By Bradley S. Dornish, Esq.
In late December, the PA Department of Revenue issued changes to several regulations affecting the assessment of transfer taxes on the sale of real estate, many of which are directed at transactions by investors. The new regulations govern how the Department of Revenue will interpret and enforce the existing transfer tax laws, and were immediately effective.
These regulations can be found at 61 PA Code Chapter 91, and are discussed with online examples at: www.revenue.state.pa.us/revenue/lib/revenue/RTT 2008-01.pdf.
The first change in the regulations, Section 91.132 affects transactions where the agreement of sale is assigned by the buyer to a third party assignee. The Department of Revenue will impose transfer tax on the seller based upon the total paid to the seller on assignment, if not reflected on the deed. While the regulation clearly identifies the tax the seller is responsible for, the regulation does not explain what tax the buyer / assignee and assignor in the middle of the transaction are responsible for. At least one major title insurer in PA, First American Title, has issued a directive to its agents and approved attorneys that those parties should be responsible for the tax on the rest of the assignment consideration not paid to the seller. That means if you sign an agreement of sale to buy for $50,000, and assign that agreement for $5,000, the transfer tax will be collected from the seller on any part of the $55,000 total consideration paid to the seller, regardless of the price on the deed showing only $50,000, and the buyer and assignor will be responsible for the tax on the rest of the $55,000 total not paid to the seller.
This change is consistent with the underlying principle that transfer tax is due on the value of any transfer of interest, and the deed is only a mechanism for collection of the tax. It will, however, be confusing to see transfer stamps in amounts in excess of the amount which would be based on applying the tax rate to the price reflected on the deed. To show the correct taxable amount, affidavits of value should be attached to deeds being recorded on assignment transactions.
The next changes in the Department of Revenue Regulations involve transfers between principals and agents. Under Section 91.153, transfers from an agent to a principal, or transfers from a principal to an agent are transfer tax exempt if the transfers are without consideration, and the agent deals in the property for the exclusive benefit of the principal. The regulations make it clear that transactions by the agent to or to the agent from third parties are subject to tax as though made directly by the principal.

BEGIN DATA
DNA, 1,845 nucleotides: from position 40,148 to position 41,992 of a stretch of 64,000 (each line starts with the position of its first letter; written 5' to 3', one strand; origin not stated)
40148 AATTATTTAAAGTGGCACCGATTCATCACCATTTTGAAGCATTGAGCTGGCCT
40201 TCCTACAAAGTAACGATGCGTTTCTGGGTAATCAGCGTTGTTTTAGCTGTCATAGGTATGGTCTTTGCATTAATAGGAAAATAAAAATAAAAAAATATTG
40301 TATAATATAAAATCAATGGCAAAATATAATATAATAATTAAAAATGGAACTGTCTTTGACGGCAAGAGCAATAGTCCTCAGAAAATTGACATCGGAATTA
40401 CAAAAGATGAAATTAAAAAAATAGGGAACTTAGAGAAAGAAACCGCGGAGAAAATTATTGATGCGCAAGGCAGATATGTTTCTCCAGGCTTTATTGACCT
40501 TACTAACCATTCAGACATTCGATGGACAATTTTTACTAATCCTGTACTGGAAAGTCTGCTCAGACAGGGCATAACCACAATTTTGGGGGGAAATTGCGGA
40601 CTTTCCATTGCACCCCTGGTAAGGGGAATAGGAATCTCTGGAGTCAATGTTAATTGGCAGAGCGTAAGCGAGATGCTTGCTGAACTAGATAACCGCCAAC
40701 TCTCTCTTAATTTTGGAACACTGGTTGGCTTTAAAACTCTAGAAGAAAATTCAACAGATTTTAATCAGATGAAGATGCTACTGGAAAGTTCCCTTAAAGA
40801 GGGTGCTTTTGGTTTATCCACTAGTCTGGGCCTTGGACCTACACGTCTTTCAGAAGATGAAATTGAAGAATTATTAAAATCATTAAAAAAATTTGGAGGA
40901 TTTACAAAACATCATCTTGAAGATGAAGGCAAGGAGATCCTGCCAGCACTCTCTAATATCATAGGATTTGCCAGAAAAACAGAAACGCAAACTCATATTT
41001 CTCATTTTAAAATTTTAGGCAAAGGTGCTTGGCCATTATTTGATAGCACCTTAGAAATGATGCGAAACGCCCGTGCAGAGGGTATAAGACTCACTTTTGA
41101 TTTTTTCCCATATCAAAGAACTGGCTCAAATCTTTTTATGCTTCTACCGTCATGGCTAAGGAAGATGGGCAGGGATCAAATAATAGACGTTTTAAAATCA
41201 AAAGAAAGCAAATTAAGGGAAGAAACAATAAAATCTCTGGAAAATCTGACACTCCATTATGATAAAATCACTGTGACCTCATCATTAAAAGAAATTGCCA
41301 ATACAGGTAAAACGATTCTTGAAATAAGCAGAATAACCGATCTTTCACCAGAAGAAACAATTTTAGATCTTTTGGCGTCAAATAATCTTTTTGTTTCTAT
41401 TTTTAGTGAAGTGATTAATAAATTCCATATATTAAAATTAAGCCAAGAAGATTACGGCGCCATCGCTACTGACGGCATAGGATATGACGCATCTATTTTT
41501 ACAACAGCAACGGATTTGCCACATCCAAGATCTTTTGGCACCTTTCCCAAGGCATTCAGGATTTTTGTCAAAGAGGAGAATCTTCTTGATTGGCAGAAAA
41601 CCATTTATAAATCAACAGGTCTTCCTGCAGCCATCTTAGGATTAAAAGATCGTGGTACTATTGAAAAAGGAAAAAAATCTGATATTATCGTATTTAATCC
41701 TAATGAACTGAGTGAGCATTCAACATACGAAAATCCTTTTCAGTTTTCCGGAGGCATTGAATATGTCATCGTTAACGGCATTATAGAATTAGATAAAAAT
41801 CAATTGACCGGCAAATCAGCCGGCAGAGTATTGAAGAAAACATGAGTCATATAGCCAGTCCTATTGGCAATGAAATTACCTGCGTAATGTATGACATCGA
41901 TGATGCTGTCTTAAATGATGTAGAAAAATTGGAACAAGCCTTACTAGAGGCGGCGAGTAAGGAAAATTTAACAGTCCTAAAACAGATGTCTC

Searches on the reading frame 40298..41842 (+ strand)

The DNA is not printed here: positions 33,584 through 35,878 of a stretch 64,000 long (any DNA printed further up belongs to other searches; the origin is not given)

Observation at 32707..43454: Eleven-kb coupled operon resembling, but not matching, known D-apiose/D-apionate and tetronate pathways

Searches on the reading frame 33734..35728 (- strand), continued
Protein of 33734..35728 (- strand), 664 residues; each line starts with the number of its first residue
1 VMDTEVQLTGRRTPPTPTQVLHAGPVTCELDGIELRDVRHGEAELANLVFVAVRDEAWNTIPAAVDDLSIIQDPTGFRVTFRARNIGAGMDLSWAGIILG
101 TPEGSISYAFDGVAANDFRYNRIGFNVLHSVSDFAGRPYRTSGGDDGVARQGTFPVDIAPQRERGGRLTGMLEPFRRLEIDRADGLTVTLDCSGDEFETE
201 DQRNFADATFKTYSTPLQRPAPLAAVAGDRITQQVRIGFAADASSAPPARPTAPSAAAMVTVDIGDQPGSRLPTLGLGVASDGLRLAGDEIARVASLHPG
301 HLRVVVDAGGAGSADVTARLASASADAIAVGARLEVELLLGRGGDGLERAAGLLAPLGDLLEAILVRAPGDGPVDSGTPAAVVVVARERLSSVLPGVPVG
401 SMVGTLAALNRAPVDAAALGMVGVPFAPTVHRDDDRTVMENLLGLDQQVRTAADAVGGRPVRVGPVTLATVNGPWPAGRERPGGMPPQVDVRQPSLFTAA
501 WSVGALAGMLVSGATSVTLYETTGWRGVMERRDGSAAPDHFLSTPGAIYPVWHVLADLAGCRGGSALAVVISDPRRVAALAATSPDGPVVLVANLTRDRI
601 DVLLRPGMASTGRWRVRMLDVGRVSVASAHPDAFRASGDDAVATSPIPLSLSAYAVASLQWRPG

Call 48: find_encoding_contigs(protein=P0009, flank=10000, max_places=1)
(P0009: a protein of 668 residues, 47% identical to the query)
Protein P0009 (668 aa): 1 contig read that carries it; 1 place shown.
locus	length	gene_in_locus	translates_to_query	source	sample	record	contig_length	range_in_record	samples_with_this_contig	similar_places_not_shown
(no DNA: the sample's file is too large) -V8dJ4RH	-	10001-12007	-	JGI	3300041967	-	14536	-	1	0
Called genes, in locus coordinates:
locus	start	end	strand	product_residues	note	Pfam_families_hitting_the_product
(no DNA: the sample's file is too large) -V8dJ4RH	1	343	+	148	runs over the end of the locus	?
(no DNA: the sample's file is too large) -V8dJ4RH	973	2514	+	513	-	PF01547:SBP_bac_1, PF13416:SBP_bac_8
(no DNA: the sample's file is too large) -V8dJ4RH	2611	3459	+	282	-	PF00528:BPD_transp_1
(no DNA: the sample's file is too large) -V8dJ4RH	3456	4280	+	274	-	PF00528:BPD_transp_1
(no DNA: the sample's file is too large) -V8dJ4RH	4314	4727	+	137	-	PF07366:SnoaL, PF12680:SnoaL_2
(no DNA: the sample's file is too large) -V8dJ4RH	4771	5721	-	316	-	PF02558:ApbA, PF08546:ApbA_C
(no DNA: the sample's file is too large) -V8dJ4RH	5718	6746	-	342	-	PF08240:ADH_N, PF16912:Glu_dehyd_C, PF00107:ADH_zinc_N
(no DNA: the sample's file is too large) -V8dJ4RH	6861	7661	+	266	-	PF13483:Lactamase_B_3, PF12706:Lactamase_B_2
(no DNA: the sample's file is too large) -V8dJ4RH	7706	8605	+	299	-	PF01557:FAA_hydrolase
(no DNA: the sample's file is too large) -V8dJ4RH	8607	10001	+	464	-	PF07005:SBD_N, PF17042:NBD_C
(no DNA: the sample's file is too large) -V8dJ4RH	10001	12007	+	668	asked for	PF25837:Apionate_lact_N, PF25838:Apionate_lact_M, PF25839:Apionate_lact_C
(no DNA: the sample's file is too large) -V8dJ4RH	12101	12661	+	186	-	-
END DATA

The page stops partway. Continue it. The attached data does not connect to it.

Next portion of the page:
These regulations support the straw party transactions allowed elsewhere in the Revenue Regulations, but establish a rebuttable presumption that the transaction IS subject to tax if the deed does not mention that the transaction is for the benefit of the principal. We believe that the Straw Party Affidavits which we use in such circumstances will be sufficient to rebut the presumption and keep the straw party transaction transfer tax free.
Section 91.153 also confirms the present position of the Department of Revenue that Section 1031 Reverse or Starker Exchanges, where the Qualified Intermediary takes title to the replacement property while the Exchangor is waiting to sell the Relinquished property, ARE subject to transfer tax, both when the third party sells to the Qualified Intermediary, and when the Intermediary transfers to the Exchangor. This is contrary to the provisions for straw parties generally, but makes it clear that the Department of Revenue considers the Intermediary to be more than or different from other agents.
Section 91.154 of the regulations confirms that despite recent efforts to exempt transfers between entities and their owners, the Department will still enforce transfer tax on transfers between entities and their shareholders, partners and members, and transfers in consideration for which stock or ownership interests are issued.
The amendments also address transfers to and from trusts, and confirm the Department of Revenue’s current position that most such transfers ARE taxable. Under Section 91.156 of the new regulations, transfers to trusts are taxable unless a direct transfer of the property from the Grantor/Settlor of the trust to ALL possible beneficiaries and remaindermen of the trust would be excluded from tax. Transfers from trusts to their beneficiaries are also taxable unless the transfers are for nominal or no consideration, and are from the trustee to the beneficiaries in proportion to their beneficial interests, and in accordance with the terms of the trust document. Note that in order to claim a transfer tax exemption regarding a transfer to or from a trust, a copy of the trust agreement must be attached to the Statement of Value submitted to the recorder for the transaction.
Finally, the regulations also confirm that most sale leaseback transactions are fully taxable on the sale, AND on the lease if 30 years or more.
(Created March 2008)